According to the Mental Health Index: Everyone’s Mental Health is Worsening as Return to the Workplace Looms Large
Feelings of anxiety up 33% for women and 40% for employees ages 40-59
Key Mental Health Index Findings:
- Compared to March 2021, women are showing a 33% increase in feelings of anxiety, a 25% increase in stress, and a 23% increase in depressed mood.
- 40-59-year-old employees are showing a worrisome 40% increase in feelings of anxiety in just the past two months.
- The risk of PTSD is now up 29% since the end of February 2021 and is 46% higher than before the COVID-19 pandemic.
SAN FRANCISCO and WASHINGTON, May 20, 2021 – According to the latest Mental Health Index: U.S. Worker Edition, everyone’s mental health is worsening as the return to the workplace looms large. Stress, depressed mood, feelings of anxiety and risk of PTSD are on the rise once again. Most notable – the data signals an impending trend reversal among female employees, who had seen remarkable mental health improvements since January. Compared to March 2021, women are showing a 33% increase in feelings of anxiety, a 25% increase in stress, and a 23% increase in depressed mood.
Simultaneously, the growing anxiety and stress among 40-59-year-old employees, highlighted in last month’s Mental Health Index, continues to curve upward. This older cohort, which are often mid-level and senior leaders, are showing a worrisome 40% increase in feelings of anxiety in just the past two months.
PTSD is without bias when it comes to age and gender. While the past few months showed slight upticks in PTSD; the risk of PTSD is now up 29% since the end of February 2021 and is 46% higher than before the COVID-19 pandemic.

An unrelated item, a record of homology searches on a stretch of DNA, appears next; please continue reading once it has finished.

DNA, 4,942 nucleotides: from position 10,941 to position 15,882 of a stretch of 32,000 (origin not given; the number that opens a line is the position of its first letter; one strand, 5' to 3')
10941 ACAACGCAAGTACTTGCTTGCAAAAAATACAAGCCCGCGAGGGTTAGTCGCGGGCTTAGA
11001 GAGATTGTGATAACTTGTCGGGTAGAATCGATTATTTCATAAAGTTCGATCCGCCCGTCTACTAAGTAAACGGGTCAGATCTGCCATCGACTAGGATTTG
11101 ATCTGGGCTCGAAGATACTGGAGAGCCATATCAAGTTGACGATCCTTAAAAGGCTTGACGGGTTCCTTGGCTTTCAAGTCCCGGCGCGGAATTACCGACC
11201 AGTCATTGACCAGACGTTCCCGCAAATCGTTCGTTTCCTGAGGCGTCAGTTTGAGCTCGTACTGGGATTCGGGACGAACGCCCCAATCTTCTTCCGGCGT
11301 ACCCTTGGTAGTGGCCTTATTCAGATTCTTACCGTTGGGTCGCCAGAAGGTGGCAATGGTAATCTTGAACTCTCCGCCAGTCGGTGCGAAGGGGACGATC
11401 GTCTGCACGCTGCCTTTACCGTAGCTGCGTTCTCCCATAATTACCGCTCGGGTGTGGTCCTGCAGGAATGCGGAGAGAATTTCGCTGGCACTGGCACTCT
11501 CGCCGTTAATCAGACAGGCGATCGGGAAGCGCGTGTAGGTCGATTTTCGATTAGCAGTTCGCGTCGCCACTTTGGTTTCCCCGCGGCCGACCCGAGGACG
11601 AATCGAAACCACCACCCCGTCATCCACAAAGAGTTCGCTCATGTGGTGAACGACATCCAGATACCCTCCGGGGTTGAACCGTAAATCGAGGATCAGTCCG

The Mental Health Index: U.S. Worker Edition, powered by Total Brain, a mental health and brain performance self-monitoring and self-care platform, is distributed in partnership with the National Alliance of Healthcare Purchaser Coalitions, One Mind at Work, and the HR Policy Association and its American Health Policy Institute.
“Business as usual is no more,” said Louis Gagnon, CEO, Total Brain. “The employees who have been working at make-shift kitchen table desks and bedrooms turned temporary offices are not the same employees who fled the workplace in March 2020. The mental health impacts of the past year will linger for some time and cannot be ignored. In fact, just the opposite is true. Workers want employers to help break the stigma of mental health struggles. They want a corporate culture that embraces open dialogue about mental health and an employer that provides a full-spectrum of mental health resources.”
These Mental Health Index findings were released on the heels of a new research report from Total Brain: Back to Work: How to Prepare for Five Mental Health Challenges Facing Returning Workers. The report was created based on an opinion survey of U.S. workers’ attitudes toward heading back to a familiar-yet-unfamiliar work environment. Key findings, which complement the Mental Health Index data and offer keen insights for employers seeking to open long-shuttered doors, include:
- Two-thirds of American workers say they feel somewhat or extremely anxious about returning to work.
- More than 20% of workers said they would feel better about returning to work if their employer increased access to mental health resources.
- Half of respondents said their employer has not done enough to address the mental impacts of COVID-19 on employees.
- Most (86%) want their employer to build a corporate culture that encourages open dialogue about mental health challenges.
Michael Thompson, National Alliance president and CEO, commented, “After more than a year of emotional stress and trauma, employers and employees will never be the same. As we get to the other side of the pandemic, we look forward with both hope and anxiety to a period of renewal, reconnection and reconstruction of our longer-term realities.”
“These findings make it abundantly clear that we need to ensure employers have access to the tools and resources necessary to support their employees’ mental health,” said Daryl Tol, executive vice president, One Mind at Work. “By creating informed, responsive and understanding workplaces, employers can affect real change in their employees’ lives.”